[swift-evolution] Final by default for classes and methods
David Owens II
david at owensd.io
Mon Dec 7 13:30:21 CST 2015
The problem is that this perpetuates the fundamental problem with type hierarchies: the further down the rabbit hole you go, the more fragile your types end up being.
I’d much rather design for inheritance rather than having it be opt-in by-default. I really like the inheritable only from within the module by default idea that Joe and Slava mentioned.
> On Dec 7, 2015, at 11:21 AM, Kevin Lundberg via swift-evolution <swift-evolution at swift.org> wrote:
> Resending to whole list:
> I can appreciate the desire for this, but I would not support it personally. In a former life developing C# code where this is the default behavior, I wanted to extend a class's behavior to make it work slightly differently, but since everything is final by default (sealed in C# parlance) I was prevented from doing so. The scope of my change was minimal and well defined, and it would not have negatively impacted the extending class's normal behavior. The code I was extending was open source so i ended up having to copy and paste the class and its dependencies into my project to do what I wanted. If I couldn't have done that then I'm not sure what the right approach would have been.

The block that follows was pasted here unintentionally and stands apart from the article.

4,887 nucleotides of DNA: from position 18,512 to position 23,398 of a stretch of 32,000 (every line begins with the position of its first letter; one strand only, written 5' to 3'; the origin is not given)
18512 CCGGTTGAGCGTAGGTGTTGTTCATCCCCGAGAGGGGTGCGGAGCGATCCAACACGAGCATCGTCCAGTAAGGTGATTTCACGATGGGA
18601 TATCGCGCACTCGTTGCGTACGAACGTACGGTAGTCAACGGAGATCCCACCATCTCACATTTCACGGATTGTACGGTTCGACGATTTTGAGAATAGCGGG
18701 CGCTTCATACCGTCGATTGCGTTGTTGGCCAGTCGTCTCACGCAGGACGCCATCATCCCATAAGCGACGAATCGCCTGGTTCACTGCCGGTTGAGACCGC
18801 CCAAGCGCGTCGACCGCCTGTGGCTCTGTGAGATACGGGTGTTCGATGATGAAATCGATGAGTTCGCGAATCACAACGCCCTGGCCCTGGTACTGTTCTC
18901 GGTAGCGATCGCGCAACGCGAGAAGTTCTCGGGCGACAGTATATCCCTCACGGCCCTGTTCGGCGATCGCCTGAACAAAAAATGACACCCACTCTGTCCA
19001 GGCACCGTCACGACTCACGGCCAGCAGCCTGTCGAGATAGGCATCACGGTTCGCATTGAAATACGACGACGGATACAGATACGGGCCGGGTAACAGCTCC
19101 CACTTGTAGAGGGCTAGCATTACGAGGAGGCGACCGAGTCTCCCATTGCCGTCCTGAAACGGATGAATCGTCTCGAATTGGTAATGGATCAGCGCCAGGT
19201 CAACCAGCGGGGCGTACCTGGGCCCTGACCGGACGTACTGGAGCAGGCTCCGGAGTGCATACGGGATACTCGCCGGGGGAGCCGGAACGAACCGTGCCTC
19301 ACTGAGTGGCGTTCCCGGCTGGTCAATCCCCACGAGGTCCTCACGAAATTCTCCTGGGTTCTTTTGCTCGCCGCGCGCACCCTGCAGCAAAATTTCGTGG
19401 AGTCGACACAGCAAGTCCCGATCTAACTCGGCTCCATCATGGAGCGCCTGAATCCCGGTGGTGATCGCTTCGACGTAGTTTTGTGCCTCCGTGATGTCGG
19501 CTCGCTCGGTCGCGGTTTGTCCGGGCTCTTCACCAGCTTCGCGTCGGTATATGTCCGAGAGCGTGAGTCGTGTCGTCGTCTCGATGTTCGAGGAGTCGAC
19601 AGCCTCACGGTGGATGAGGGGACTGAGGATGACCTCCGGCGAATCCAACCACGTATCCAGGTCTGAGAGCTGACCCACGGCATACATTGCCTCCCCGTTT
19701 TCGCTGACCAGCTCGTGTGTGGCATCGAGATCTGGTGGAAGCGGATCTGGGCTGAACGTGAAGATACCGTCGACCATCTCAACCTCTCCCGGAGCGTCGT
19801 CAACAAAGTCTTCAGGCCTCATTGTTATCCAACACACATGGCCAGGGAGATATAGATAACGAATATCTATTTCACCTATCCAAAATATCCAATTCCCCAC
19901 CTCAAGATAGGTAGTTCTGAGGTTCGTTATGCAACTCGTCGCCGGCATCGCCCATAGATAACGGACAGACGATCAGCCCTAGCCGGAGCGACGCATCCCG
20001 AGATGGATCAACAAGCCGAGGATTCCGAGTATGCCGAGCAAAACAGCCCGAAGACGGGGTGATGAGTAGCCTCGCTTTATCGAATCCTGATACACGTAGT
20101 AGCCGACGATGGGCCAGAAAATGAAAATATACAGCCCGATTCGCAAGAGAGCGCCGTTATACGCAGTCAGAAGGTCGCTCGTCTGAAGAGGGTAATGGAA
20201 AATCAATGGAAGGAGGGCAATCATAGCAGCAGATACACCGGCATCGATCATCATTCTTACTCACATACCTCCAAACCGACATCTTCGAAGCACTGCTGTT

> In short, it is not always possible to know ahead of time how your clients will want to extend your API's functionality; artificially limiting this in my opinion will make it much harder to reuse components in previously unforeseen ways.
> Kevin Lundberg
> On Dec 7, 2015, at 2:12 PM, Javier Soto via swift-evolution <swift-evolution at swift.org <mailto:swift-evolution at swift.org>> wrote:
>> This was brought up in a different thread about private by default. Creating a new thread for this. Quoting Mathew from the other thread with a short summary about the motivation behind this:
>> "It is not uncommon to have a need for a reference type without a need for inheritance. Superclasses should be intentionally designed to be subclasses and the author required to opt-in to subclassing and member overrides where that is required by the design."
>> Javier Soto
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